Passive aggressive people play games with our head. They impose their reality upon our reality. Both realities cannot co-exist at the same time. After a while, our interpretations break down.
When we are feeling a clash between a passive aggressive people’s perception of reality and our own, we feel helpless. We feel like we cannot trust our judgement.
We call this clash between their attitudes and our perceptions cognitive dissonance. It is not mere “confusion” or a “difference of opinion.” It is the inconsistency between the beliefs they hold and the actions they take.
Studies have found there are four different tactics for getting rid of dissonance.
First, deny it. Just pretend like it didn’t happen. Ignore it. It is not there, never was, and never will be.
Second, swamp the dissonance. Sure this time things didn’t work out like we expected, but remember all those other times when it did? The goal here is to overload all that bad dissonance with a ton of good memories and thoughts.
Third, change the expectancy. Some people would call this a form of rationalizing.. Here they are trying to cover up something that really did happen.
Fourth, they evaluate the event and Instead of responding with dissonant thoughts (“I can’t believe this”) they actually change their evaluations to find the best possible outcome.
Under these circumstances, we are not their conversation partner, we are their target. Instead, we can catch ourselves making the mistake of taking their perceptions and opinions at face value as if they were sensible. We can choose to stop trying to make sense out of nonsense. We can disengage ourselves mentally and emotionally from their passive aggressive antagonism. We do not fight, nor do you give in. Instead of playing tug-o-war over right and wrong, we drop the rope.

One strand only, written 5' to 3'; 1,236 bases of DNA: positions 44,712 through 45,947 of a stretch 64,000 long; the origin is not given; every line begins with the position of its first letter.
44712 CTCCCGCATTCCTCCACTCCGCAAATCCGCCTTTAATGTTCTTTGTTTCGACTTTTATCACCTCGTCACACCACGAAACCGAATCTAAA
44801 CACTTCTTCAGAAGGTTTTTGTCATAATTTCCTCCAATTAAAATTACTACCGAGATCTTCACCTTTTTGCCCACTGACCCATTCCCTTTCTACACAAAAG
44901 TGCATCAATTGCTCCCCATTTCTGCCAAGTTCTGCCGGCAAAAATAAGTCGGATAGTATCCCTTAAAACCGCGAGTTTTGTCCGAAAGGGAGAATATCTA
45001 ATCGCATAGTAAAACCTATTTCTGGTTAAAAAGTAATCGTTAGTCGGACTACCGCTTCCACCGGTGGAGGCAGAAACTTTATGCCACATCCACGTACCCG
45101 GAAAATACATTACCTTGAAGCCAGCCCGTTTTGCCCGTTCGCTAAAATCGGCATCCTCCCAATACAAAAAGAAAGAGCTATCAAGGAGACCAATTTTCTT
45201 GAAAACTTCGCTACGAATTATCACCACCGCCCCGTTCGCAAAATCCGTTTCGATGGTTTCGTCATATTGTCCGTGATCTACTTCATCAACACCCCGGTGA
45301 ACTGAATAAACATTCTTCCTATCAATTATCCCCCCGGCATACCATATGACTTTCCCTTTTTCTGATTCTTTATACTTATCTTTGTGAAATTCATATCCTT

That is why we do not dignify their hurtful statements with a well-reasoned, mature reply. We do not waste time or energy debating their position on the issue at hand, either. There is no substance to their argument, no merit in their thought processes. These are only childish remarks confirming that under stress they have regressed to an earlier stage of personal development. We can choose not to join them in fifth grade.
Instead, we can choose to:
- Use our adult judgment to identify passive aggressive antagonism for what it is, childish attention seeking.
- Resist the temptation to straighten them out.
- Disengage ourselves emotionally from their antagonism by catching ourselves about to take their words/behavior personally. Their antagonism is not a reflection on our worth as a person. Resist the temptation to defend. They not interested our point of view. They are focused on relieving their hurt at our expense. We are not guilty. We require no defending.
- Disengage from our own defensiveness, explaining or criticizing. That only gives the antagonistic comment more significance than it deserves.
- Let go of our intention to control the situation. Focus on controlling our reactions to the provocation.
- Muster up the courage to take the risk of doing something new. We can choose to say, “I don’t know what you are trying to accomplish.” or “What are you trying to achieve?” We are not attacking. We are telling the truth.
- Agree with it. The last thing passive aggressive people expect us to do is agree with them. When we say, “I hear what you’re saying,” or “I never thought of that,” we are not saying that they are correct in the facts, merely that we heard what they said, which is the truth.